The enmity between Stigand and William, however, went deeper than the niceties of ecclesiastical law. Stigand had started his career as a chaplain to Earl Godwine, father of the late King Harold and his loyalties lay with the old regime. He had even been snubbed at the coronation ceremony, which had been performed instead by the Archbishop of York. Upon learning that the Normans were marching through Kent, Stigand consulted the Abbot of Saint Augustine’s Abbey, Æthelsige. The two men had no love for the Normans but they doubted that they could hold out against them for long. The militia of Kent had been present at the Battle of Senlac, so the troops at their disposal were no longer as full as they might once have been. William was a savage and, if the shire fought against him and lost, he would be utterly merciless. So, the two churchmen, having assumed the command of Kent and summoned what army they could, hatched an alternative plan.

As the Normans approached Swanscombe, east of Dartford, they saw a most peculiar sight. Feeling something of what Macbeth had felt at the fall of Dunsinane, they saw what appeared to be a wood marching towards them. The astonished Bastard called a halt, uncertain what to do and allowed the wood to surround the Norman army. Suddenly, the wood dissolved, as the Men of Kent threw their boughs aside and, with a roar, waved their battle-axes.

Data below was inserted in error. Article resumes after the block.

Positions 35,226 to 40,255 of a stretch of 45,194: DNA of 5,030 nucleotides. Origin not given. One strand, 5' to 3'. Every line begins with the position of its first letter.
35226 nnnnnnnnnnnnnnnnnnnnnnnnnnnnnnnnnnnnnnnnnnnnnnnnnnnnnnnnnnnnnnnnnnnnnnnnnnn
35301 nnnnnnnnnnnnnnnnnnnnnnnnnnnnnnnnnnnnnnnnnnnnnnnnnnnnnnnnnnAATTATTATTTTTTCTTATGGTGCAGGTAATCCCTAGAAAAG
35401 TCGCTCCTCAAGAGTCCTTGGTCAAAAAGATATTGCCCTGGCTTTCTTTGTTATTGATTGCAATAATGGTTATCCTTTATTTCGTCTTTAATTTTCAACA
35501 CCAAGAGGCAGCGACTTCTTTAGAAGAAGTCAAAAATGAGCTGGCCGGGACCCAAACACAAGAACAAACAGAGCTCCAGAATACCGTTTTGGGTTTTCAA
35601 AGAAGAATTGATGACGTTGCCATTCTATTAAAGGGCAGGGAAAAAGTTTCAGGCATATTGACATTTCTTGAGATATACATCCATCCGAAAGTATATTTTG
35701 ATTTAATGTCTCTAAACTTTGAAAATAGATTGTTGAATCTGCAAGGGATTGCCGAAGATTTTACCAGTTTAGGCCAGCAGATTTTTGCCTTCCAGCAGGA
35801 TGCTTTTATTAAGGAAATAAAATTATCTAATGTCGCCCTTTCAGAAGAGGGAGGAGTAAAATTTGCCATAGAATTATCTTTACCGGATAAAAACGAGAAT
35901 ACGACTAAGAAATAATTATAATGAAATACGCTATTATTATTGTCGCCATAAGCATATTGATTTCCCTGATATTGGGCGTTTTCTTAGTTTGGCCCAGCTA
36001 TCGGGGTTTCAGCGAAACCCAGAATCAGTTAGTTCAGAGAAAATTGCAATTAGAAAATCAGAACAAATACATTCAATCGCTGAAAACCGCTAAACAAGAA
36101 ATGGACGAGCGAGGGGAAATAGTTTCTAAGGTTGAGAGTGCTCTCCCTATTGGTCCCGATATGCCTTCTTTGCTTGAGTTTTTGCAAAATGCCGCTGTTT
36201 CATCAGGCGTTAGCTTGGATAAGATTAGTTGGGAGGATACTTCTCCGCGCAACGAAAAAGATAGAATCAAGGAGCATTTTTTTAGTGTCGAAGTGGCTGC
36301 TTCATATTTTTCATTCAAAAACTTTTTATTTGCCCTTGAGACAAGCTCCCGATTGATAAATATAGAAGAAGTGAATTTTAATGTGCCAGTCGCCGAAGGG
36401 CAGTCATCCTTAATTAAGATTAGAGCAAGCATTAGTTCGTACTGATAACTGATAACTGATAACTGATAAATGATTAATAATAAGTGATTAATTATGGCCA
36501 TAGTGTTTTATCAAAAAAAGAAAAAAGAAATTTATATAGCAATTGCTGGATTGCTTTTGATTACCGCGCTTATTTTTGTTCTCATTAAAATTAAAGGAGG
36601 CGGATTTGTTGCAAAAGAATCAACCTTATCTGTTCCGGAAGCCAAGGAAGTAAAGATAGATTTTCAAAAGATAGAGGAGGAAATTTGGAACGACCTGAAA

William, still shaken by the subterfuge, agreed to negotiate with Archbishop Stigand and Abbot Æthelsige. Kent, they told him, was willing to accept him as King and to hand over the keys to Dover Castle. There was, however, a condition.

Kent is not like the rest of England. It was settled by Jutes, collaterals of the Angles and Saxons who had conquered the rest of lowland Britain six hundred years before. As a result, the laws and customs of Kent were distinct from those observed in the rest of England. Though Kent had ceased to be an independent kingdom in the eighth century, its previous rulers had respected its independent law. If William would do the same, then the Men of Kent would lay down their arms and acknowledge him as King.

“And if I don’t?” the Bastard demanded.

“Then war,” the Archbishop replied, “and that most deadly!”

The legend of the Battle of Swanscombe is first recorded in the thirteenth century, two hundred years after the Norman Conquest. Indeed, it is recorded by a monk of Saint Augustine’s Abbey in Canterbury, no doubt proud of the role played by his patriotic Abbot in saving the dignity and independence of Kent. No contemporary source describes the event, which is undoubtedly fiction.

“the average Man of Kent enjoyed an appreciably higher degree of personal freedom than other Englishmen”